Scalzi notes that blog entries written years ago tend to be among the most-visited pages on his site — a reminder that what you write online does not disappear after you’re done with it. “Contrary to the popular opinion that everything written in a blog is evanescent, in point of fact, good material is visited constantly no matter its age, and the visitorship of Whatever’s archives have a significant effect on the site’s overall popularity.”
Apropos of which, I recently signed up for Google Analytics, so that I can do a little more than guess about who my readers are and what they’re interested in. I’ve only had it running since the middle of last week, so I don’t have much to report yet, but here’s a relevant piece of information so far:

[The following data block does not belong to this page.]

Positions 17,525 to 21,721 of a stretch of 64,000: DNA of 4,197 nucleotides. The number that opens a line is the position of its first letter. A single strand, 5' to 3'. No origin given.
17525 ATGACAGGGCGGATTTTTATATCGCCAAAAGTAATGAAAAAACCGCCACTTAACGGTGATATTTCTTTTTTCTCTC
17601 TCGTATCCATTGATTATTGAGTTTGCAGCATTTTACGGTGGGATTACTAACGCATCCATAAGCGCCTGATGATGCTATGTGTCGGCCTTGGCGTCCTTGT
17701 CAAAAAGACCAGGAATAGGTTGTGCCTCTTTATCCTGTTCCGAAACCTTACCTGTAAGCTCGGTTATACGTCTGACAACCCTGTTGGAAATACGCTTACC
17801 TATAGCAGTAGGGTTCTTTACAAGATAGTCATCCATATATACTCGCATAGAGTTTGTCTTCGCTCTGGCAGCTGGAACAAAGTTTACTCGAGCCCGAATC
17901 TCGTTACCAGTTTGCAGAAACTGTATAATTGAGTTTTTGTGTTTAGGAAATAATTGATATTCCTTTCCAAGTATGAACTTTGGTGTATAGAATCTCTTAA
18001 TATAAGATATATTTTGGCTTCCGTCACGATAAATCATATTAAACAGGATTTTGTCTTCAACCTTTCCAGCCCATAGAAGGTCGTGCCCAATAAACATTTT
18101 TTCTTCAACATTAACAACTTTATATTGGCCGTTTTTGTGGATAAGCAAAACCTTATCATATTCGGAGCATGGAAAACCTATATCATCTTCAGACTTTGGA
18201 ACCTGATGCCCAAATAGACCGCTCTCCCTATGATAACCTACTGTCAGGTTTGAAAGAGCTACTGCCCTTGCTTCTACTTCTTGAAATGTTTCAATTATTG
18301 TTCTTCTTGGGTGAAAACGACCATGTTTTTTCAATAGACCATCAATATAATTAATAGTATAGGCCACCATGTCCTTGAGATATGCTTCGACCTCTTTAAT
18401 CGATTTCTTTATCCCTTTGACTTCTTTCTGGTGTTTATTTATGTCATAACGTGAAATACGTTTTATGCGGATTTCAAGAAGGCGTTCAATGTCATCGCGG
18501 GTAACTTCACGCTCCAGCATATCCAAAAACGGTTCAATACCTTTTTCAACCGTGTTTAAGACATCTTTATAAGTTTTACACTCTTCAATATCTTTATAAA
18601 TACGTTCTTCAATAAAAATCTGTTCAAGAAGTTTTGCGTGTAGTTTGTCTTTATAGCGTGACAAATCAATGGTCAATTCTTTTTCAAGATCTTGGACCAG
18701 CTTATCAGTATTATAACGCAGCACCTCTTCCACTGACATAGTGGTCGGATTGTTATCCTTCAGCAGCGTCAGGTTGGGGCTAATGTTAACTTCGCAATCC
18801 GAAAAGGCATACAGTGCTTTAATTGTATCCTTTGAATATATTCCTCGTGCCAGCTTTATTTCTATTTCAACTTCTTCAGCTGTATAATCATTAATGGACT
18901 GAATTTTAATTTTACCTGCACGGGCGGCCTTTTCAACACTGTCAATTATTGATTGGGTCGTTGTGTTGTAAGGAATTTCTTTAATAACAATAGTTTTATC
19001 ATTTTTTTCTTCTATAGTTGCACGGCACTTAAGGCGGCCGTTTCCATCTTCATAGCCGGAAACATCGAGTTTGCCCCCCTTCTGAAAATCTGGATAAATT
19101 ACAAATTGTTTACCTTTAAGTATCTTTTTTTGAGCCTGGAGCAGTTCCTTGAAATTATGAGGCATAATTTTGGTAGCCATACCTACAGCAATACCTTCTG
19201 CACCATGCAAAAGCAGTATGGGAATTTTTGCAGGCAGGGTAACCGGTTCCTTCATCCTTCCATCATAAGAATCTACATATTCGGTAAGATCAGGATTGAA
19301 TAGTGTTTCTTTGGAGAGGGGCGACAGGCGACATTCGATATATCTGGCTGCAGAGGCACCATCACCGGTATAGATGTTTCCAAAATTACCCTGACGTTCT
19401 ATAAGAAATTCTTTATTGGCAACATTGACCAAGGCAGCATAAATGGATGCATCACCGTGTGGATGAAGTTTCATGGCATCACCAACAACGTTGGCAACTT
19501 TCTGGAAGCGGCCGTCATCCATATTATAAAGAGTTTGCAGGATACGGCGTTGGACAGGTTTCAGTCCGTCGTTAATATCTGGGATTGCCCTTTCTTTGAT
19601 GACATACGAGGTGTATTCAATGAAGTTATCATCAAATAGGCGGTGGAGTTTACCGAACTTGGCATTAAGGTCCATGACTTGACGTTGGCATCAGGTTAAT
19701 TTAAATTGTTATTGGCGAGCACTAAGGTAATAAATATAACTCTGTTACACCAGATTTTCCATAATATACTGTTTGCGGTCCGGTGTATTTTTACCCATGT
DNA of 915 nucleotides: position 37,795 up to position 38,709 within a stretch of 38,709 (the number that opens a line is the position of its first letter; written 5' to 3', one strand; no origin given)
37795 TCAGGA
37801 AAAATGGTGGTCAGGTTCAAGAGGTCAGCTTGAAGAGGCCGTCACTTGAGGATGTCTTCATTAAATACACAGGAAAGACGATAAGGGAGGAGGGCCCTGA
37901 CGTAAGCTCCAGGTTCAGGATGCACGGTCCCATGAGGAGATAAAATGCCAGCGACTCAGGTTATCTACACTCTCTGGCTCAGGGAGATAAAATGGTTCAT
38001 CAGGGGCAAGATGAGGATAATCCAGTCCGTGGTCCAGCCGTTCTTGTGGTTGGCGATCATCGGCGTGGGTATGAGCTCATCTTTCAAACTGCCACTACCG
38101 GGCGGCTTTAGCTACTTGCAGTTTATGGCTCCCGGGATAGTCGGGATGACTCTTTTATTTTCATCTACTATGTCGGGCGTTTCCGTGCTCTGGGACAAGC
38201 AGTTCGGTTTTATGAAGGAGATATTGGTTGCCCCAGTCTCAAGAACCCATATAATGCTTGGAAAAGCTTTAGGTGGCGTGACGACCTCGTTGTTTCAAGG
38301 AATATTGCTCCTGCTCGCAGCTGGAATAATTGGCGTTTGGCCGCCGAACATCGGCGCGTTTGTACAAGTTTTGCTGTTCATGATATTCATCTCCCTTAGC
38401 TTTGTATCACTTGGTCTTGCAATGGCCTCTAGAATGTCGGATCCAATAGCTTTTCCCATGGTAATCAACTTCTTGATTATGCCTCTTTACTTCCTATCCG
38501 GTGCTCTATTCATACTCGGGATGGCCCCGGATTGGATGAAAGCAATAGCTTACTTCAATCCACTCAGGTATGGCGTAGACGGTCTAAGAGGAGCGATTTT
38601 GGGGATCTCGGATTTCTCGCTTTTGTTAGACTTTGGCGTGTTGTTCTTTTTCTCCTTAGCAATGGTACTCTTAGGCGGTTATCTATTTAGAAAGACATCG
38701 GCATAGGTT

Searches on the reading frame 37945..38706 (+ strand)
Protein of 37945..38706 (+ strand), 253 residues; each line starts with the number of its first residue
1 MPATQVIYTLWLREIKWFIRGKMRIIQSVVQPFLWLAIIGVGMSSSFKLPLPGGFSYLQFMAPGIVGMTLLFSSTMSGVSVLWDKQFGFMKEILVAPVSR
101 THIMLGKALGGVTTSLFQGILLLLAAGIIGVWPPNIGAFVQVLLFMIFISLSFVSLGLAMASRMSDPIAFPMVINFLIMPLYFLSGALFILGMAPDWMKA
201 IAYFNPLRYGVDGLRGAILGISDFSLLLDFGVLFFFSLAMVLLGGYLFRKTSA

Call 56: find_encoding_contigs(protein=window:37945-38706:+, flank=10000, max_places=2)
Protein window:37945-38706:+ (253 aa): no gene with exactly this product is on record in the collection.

These three charts show, for my three most-visited sites — Gartersnake.info, The Map Room and this one — where my traffic is coming from: search engines, referring sites, and direct traffic. And search engine traffic just kills the other categories: 82 percent for Gartersnake.info, 59 percent for this site, and 71 percent for The Map Room. Even links from other sites generate more hits than my regular readers.
What this says about the relative importance of a regular readership, I don’t know, but it does suggest that, in the grand scheme of things, I’m writing things down so that people can find them later (via search engine), and that blog archives are, as Scalzi suggests, important.
Right now, the second-most popular page on The Map Room, after the index page, is, to my great surprise, this minor entry on custom icons for Google Maps, posted in September 2007. It’ll be interesting to see if any other old pages surprise me with their popularity.